The Struggle In Black And Brown

Author : Brian D. Behnken
ISBN : 9780803262713
Genre : Social Science
File Size : 66.40 MB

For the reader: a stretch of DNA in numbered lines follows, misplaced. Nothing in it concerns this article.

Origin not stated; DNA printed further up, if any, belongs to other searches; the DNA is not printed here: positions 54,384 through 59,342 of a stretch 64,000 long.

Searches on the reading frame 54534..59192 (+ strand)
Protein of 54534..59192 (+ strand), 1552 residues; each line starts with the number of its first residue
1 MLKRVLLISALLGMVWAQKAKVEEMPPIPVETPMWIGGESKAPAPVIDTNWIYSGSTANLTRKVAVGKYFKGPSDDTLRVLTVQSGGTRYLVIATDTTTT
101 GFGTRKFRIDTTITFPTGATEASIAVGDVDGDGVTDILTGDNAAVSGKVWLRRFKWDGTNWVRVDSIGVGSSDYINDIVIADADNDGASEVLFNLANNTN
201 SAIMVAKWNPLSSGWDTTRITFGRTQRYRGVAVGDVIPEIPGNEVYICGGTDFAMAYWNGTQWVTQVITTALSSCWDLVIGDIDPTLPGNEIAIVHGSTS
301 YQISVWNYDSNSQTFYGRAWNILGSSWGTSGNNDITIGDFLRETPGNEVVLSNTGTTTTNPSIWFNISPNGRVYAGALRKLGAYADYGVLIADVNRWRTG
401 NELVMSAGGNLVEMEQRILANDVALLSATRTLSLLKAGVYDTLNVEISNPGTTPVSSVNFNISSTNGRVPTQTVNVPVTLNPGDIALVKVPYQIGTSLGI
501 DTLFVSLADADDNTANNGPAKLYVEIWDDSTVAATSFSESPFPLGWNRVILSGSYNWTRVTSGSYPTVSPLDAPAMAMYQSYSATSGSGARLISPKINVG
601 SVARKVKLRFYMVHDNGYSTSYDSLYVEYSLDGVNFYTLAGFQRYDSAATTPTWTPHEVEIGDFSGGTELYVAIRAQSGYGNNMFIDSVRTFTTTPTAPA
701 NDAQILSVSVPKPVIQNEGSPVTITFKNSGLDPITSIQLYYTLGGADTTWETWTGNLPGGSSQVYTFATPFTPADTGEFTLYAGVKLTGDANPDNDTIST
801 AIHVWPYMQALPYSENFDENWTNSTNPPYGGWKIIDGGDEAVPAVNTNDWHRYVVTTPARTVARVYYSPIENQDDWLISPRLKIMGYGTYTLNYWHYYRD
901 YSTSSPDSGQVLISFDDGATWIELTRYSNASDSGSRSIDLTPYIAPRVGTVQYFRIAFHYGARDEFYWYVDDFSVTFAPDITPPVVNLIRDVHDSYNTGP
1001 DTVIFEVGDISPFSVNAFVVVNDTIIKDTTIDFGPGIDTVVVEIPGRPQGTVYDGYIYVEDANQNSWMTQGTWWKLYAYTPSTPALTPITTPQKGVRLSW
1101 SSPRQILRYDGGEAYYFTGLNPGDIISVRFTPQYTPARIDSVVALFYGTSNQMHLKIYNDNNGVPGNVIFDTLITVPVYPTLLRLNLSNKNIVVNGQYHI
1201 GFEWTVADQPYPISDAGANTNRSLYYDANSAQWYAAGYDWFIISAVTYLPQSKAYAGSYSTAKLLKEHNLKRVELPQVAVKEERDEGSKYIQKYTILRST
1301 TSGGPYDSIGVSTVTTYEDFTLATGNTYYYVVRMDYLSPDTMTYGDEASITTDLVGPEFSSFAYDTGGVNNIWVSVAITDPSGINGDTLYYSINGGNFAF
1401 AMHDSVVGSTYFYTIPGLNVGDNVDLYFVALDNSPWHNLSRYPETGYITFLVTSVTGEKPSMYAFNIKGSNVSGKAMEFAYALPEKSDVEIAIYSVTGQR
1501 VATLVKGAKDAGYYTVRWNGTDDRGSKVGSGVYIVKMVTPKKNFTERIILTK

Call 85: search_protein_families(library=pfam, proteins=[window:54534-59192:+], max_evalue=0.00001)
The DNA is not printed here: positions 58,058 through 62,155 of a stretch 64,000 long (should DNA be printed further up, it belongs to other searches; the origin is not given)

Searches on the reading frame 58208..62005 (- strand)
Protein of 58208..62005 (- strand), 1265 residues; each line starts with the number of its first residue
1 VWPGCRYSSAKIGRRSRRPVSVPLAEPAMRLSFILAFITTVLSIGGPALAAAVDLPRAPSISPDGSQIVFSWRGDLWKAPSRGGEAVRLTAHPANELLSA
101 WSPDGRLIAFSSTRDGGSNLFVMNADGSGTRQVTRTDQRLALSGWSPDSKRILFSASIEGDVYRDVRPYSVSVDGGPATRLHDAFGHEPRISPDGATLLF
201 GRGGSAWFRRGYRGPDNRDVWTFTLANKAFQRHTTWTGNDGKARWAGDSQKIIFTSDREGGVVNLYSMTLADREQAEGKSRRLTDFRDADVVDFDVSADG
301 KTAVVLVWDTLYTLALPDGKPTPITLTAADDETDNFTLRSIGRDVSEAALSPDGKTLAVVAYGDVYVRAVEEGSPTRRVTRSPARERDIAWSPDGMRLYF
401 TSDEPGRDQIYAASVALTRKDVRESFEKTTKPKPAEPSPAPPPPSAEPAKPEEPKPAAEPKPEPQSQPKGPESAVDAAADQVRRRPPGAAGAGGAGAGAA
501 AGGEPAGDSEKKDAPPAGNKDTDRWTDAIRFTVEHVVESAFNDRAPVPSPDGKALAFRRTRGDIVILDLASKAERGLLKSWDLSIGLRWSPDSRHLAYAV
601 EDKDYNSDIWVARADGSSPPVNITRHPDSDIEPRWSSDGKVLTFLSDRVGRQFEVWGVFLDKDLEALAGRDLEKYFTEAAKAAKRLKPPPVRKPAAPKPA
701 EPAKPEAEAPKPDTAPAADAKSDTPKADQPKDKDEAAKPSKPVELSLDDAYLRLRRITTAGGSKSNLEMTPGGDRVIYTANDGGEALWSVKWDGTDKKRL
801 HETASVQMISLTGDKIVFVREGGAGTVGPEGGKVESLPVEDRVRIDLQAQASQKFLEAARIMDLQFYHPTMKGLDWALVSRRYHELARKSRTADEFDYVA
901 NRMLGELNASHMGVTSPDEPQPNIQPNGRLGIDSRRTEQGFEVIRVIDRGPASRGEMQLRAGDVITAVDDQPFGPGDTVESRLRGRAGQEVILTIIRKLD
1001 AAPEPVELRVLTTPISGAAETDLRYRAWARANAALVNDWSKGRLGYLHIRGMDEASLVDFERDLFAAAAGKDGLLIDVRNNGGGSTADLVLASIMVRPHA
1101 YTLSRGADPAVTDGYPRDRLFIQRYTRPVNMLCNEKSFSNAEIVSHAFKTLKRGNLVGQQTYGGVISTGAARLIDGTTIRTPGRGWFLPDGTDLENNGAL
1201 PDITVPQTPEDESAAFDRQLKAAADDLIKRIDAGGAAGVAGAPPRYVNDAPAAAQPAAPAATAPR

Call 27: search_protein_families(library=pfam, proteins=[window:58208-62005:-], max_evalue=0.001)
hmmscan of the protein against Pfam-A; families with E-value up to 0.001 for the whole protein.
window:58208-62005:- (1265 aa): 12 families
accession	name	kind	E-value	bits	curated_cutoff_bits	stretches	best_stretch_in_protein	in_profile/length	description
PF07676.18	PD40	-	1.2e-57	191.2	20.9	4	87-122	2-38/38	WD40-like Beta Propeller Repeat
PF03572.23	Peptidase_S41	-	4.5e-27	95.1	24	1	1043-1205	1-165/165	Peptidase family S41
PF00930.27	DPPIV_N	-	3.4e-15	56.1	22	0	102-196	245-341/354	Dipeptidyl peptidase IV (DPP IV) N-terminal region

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It might seem that African Americans and Mexican Americans would have common cause in matters of civil rights. This volume, which considers relations between blacks and browns during the civil rights era, carefully examines the complex and multifaceted realities that complicate such assumptionsãand that revise our view of both the civil rights struggle and black-brown relations in recent history. Unique in its focus, innovative in its methods, and broad in its approach to various locales and time periods, the book provides key perspectives to understanding the development of Americaês ethnic and sociopolitical landscape. These essays focus chiefly on the Southwest, where Mexican Americans and African Americans have had a long history of civil rights activism. Among the cases the authors take up are the unification of black and Chicano civil rights and labor groups in California; divisions between Mexican Americans and African Americans generated by the War on Poverty; and cultural connections established by black and Chicano musicians during the period. Together these cases present the first truly nuanced picture of the conflict and cooperation, goodwill and animosity, unity and disunity that played a critical role in the history of both black-brown relations and the battle for civil rights. Their insights are especially timely, as black-brown relations occupy an increasingly important role in the nationês public life.